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Old 11-29-2005, 06:11 PM   #49
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Re: Article: On the Interdependent Nature of Tactics and Strategies by "The Grindstone"

Yes, I agree that a whole lot of stuff creeps in by us not taking the training as seriously as we can and/or need to. However, there is also a whole lot of stuff that we do not get, but that we need, precisely because we take the training seriously -- precisely because we use the now customary training paradigm and little or nothing else. The latter part interests me most because it is this part that has to do with overall spiritual development of the Self. For it is in the cultural blindness of our training that much of our ego goes unreconciled.

Lately, in the thread, there has been some talk of context. When we speak of context, what we first and foremost need to realize is that we are not talking about a single universal. When we speak of context, we are attempting to speak of specificity. That is to say, when we say, "X is the context for Y," we are also saying that "X is not the context for Z" and/or that "A (for example) is not the context for Y." Yet, among many aikidoka, even those of us that like to mention context, we come to the training as if it were a single universal. For example, we may attempt to see Irimi Nage as viable under any and all conditions -- that all we need to do is find the necessary matrix to make it work, etc. We may, as I mentioned earlier, attempt to find ways to apply Ikkyo here, there, everywhere, when in fact such actions are most often forced, show great attachment to Ikkyo, and bypass many other tactics (e.g. striking) that are more in harmony with what is happening. Additionally, we may come to the training itself, its customary form, and see it as fulfilling all conditions either martial or spiritual.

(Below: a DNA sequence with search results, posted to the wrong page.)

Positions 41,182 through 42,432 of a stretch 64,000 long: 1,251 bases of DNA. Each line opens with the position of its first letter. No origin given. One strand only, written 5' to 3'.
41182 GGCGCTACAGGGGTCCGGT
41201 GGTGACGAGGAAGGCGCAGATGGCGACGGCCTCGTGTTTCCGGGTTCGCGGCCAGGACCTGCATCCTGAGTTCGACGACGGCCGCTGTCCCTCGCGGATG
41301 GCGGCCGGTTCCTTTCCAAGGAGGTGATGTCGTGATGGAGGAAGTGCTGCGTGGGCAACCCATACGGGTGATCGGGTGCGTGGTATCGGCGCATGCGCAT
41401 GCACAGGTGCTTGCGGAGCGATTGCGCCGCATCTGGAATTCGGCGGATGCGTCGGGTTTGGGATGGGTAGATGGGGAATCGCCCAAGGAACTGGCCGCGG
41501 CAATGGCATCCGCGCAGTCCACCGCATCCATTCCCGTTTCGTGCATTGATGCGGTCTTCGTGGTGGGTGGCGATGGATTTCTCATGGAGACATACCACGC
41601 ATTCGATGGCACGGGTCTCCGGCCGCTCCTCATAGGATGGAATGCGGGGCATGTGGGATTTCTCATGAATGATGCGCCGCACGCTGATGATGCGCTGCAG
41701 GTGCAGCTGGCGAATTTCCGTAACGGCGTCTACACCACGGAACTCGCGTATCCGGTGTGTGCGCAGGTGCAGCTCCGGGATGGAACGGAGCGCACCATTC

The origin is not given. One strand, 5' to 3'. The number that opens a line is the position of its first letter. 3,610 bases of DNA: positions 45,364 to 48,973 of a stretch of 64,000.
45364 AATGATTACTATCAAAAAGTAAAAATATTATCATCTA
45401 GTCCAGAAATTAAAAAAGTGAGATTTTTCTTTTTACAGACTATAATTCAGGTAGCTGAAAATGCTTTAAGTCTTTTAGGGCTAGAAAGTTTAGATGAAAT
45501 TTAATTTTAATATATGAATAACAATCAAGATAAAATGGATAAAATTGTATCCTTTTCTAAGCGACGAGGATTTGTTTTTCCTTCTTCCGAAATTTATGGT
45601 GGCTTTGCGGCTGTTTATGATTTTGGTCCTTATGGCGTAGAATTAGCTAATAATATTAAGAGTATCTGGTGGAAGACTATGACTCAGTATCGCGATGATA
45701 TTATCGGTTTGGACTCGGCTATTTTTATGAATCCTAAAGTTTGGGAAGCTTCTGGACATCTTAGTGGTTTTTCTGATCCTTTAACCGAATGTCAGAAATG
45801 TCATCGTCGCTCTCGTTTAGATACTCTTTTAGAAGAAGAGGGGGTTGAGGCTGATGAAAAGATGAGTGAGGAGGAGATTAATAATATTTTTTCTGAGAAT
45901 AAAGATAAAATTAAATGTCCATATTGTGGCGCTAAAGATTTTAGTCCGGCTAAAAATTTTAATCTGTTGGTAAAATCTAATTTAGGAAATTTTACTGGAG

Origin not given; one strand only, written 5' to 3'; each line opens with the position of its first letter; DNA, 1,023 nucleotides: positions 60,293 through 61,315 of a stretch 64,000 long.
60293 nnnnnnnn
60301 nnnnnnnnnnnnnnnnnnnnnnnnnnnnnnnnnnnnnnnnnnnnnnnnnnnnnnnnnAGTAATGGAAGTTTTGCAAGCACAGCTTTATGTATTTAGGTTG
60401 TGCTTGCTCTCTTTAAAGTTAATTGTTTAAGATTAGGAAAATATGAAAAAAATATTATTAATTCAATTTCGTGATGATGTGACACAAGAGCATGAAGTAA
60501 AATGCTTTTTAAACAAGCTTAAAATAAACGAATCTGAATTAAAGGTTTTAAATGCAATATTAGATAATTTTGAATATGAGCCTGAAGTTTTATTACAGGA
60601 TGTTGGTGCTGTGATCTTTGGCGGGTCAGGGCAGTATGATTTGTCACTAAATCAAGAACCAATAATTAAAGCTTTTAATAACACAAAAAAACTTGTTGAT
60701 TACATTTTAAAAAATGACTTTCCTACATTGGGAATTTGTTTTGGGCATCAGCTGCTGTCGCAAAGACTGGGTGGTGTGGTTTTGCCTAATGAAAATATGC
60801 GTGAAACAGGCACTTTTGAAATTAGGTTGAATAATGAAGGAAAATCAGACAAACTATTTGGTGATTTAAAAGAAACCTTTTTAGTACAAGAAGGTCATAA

All of these things are highly problematic in my opinion, in my experience. What is most troubling of all is that we are often blind to our attachment to the training culture, and so we do not see how "train harder" is often more part of the problem than part of the solution. Thus, for me personally, I cannot say that every shortcoming in our training can be solved simply by training harder and/or by taking our training more seriously. Rather, I would suggest that a wisdom has to penetrate the whole of our training -- a wisdom that has each of us being more critical (i.e. examining) of ourselves than any outside party could ever be. When we are capable of bringing this level of self-examination to our own training, we will see the context of each customary training aspect -- customary training will cease to present itself as a single universal meant to address all things spiritual and/or martial. In the end, as we become dissatisfied with the view of seeing customary training as a single universal, we begin to wonder how we ever thought such a thing. (As George mentioned: "It is not because the people intent on developing these methods are not aware of or are not interested in the higher levels of sophistication which Aikido contains. They are simply aware that there is NO WAY to access these levels by bypassing the hard training that initial stage of foundational training should contain.")


David M. Valadez
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